Hollywood was established in 1853, with a single adobe hut on land outside Los Angeles, California. Growing crops was so successful there that by 1870, Hollywood became a thriving agricultural community.
One of its most notable historic figures was real estate tycoon, Harvey Henderson Wilcox and his wife, Daeida, who moved to Los Angeles from Topeka, Kansas, in the 1880s. Wilcox, having lost the use of his legs from a bout with typhoid fever prior to moving out west, bought 160 acres of land west of the city, at the foothills near the Cahuenga Pass.
The town’s name came from Daeida, who, while on a train trip east met a woman that described her country home in Ohio, that had been named for the Dutch settlement of Hollywood. Liking the name, Daeida christened their ranch “Hollywood,” upon her return.
On February 1, 1887, Wilcox submitted a grid map of his new town to the Los Angeles County recorder’s office. This was the first official document with the name “Hollywood” printed on it. The first street in town was named Prospect Avenue, but was later changed to Hollywood Boulevard, where city lots were carved out around dirt avenues and pepper trees. At one time, English holly was planted in the area, but it didn’t survive in the arid climate.
By 1900, Hollywood had a population of 500, a post office, a newspaper, a hotel, and two markets. In neighboring Los Angeles, through seven miles of orange groves, the population had reached 100,000. There was a single-track streetcar line that twisted its way along Prospect Avenue, on an irregular schedule, into the city on a two-hour trip.
By 1902, the first portion of the famous Hollywood Hotel was built. A new trolley car system was installed in 1904, cutting the travel time dramatically. The system was called the “Hollywood Boulevard.” Due to its ongoing struggles to maintain an adequate water supply, residents voted to have Hollywood annexed by the City of Los Angeles and its new aqueduct system.
Studios flee to Hollywood
In the early 1900s, filmmakers began moving to the Los Angeles area to get away from the strict rules imposed by Thomas Edison’s Motion Picture Patents Company in New Jersey. Since most of the moviemaking patents were owned by Edison, independent filmmakers were often sued by Edison to stop their productions.
To escape his control, and because of the ideal weather conditions and varied terrain, moviemakers began to arrive in Los Angeles to make their films. If agents from Edison’s company came out west to find and stop these filmmakers, adequate notice allowed for a quick escape to Mexico.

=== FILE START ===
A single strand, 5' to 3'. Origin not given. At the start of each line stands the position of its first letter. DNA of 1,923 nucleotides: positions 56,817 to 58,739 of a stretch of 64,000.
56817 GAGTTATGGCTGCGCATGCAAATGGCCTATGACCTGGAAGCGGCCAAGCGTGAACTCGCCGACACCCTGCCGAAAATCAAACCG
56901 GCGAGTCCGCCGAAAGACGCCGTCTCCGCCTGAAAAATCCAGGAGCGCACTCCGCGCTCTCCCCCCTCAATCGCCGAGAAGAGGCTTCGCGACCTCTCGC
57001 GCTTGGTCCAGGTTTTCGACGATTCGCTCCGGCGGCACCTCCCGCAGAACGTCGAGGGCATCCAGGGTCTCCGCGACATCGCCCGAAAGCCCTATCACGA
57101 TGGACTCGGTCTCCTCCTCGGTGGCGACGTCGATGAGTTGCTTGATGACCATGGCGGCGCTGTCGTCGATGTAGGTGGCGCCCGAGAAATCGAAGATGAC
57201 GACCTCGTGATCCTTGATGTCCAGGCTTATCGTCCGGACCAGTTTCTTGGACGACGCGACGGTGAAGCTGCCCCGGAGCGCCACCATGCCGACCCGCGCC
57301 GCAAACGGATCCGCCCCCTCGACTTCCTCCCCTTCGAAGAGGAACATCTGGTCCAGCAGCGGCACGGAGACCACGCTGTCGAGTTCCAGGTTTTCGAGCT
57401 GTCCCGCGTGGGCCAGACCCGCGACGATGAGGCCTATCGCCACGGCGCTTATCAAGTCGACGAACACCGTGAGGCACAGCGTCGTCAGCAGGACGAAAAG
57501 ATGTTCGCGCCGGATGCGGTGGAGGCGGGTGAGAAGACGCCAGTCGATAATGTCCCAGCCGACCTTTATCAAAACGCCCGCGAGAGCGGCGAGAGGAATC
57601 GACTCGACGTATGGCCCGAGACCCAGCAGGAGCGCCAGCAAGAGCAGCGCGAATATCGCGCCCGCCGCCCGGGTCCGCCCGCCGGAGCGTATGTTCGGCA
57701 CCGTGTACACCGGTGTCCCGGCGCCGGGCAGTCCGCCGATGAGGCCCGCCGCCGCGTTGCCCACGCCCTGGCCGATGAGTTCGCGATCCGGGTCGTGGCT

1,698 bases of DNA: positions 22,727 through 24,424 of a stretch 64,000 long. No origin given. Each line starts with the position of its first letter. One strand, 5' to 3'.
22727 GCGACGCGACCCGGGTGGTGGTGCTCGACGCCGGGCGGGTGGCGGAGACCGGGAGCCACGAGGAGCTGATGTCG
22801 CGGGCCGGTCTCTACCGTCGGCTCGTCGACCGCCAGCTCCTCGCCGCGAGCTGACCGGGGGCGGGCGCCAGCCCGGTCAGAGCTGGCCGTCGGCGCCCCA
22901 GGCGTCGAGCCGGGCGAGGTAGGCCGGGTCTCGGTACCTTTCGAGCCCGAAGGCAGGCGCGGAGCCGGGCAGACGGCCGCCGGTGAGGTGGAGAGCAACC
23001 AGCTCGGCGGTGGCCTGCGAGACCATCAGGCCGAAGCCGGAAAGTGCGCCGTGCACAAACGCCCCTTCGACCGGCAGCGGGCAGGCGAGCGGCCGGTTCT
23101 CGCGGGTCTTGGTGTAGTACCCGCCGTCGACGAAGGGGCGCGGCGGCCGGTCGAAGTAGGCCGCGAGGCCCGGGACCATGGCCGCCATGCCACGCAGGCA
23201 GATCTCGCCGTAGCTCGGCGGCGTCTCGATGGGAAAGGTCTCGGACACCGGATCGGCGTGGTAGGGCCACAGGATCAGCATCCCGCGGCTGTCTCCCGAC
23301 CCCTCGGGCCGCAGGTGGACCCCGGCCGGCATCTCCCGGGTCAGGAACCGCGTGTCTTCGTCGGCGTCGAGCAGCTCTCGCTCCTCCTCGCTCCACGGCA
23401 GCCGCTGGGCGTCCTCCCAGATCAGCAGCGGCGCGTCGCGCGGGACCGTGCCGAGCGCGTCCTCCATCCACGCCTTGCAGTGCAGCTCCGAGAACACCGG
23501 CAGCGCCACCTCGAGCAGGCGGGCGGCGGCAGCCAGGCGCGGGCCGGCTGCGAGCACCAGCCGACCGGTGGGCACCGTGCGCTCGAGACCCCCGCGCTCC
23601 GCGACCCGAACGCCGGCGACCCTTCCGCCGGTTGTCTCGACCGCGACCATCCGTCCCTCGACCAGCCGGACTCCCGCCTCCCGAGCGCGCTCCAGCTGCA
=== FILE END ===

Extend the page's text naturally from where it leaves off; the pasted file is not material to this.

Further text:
Working without disturbance from Edison, the Biograph Company moved west with actors Blanche Sweet, Lillian Gish, Mary Pickford, Lionel Barrymore, and others, to make their films. After beginning filming in Los Angeles, the company decided to explore the neighboring area and stumbled across Hollywood.
Biograph made the first film in Hollywood, entitled In Old California. After hearing of Biograph’s praise of the area, other filmmakers headed west to set up shop.
The first motion picture studio was built in 1919, in nearby Edendale, just east of Hollywood, by Selig Polyscope Company, and the first one built in Hollywood was founded by filmmaker David Horsley’s general manager Al Christie in 1911, in an old building on the southeast corner of Sunset Boulevard and Gower Street. Movie studios began to crop up all over Hollywood after Christie’s appearance, including ones for Cecil B. DeMille in 1913, the Charlie Chaplin Studio in 1917, and many others.
The timeless symbol of the film industry
The origin of the famous “Hollywood” sign is embedded in Americana. It was installed originally to advertise a new subdivision near the top of Mount Lee, called “Hollywoodland.”
After being erected in 1923, the sign fell into disrepair. The Hollywood Chamber of Commerce was given authority to remove the last four letters and restore the remaining portions of the sign on the hillside, in 1943. The sign is now a registered trademark owned by the Chamber of Commerce, and may only be used in filming with their permission.
The famous “Hollywood Walk of Fame,” where the names of celebrities are embedded in the sidewalk along Hollywood Boulevard, was built in 1956. There are some 2,200 five-pointed stars given by the Chamber for being significant contributors to the entertainment industry.
At a rate of nearly two per month, the stars now extend past Sycamore Avenue to LaBrea Avenue, ending at the Silver Four Ladies of Hollywood Gazebo. They are permanent fixtures in the sidewalk, although some may occasionally be relocated due to construction projects or other goings-on..
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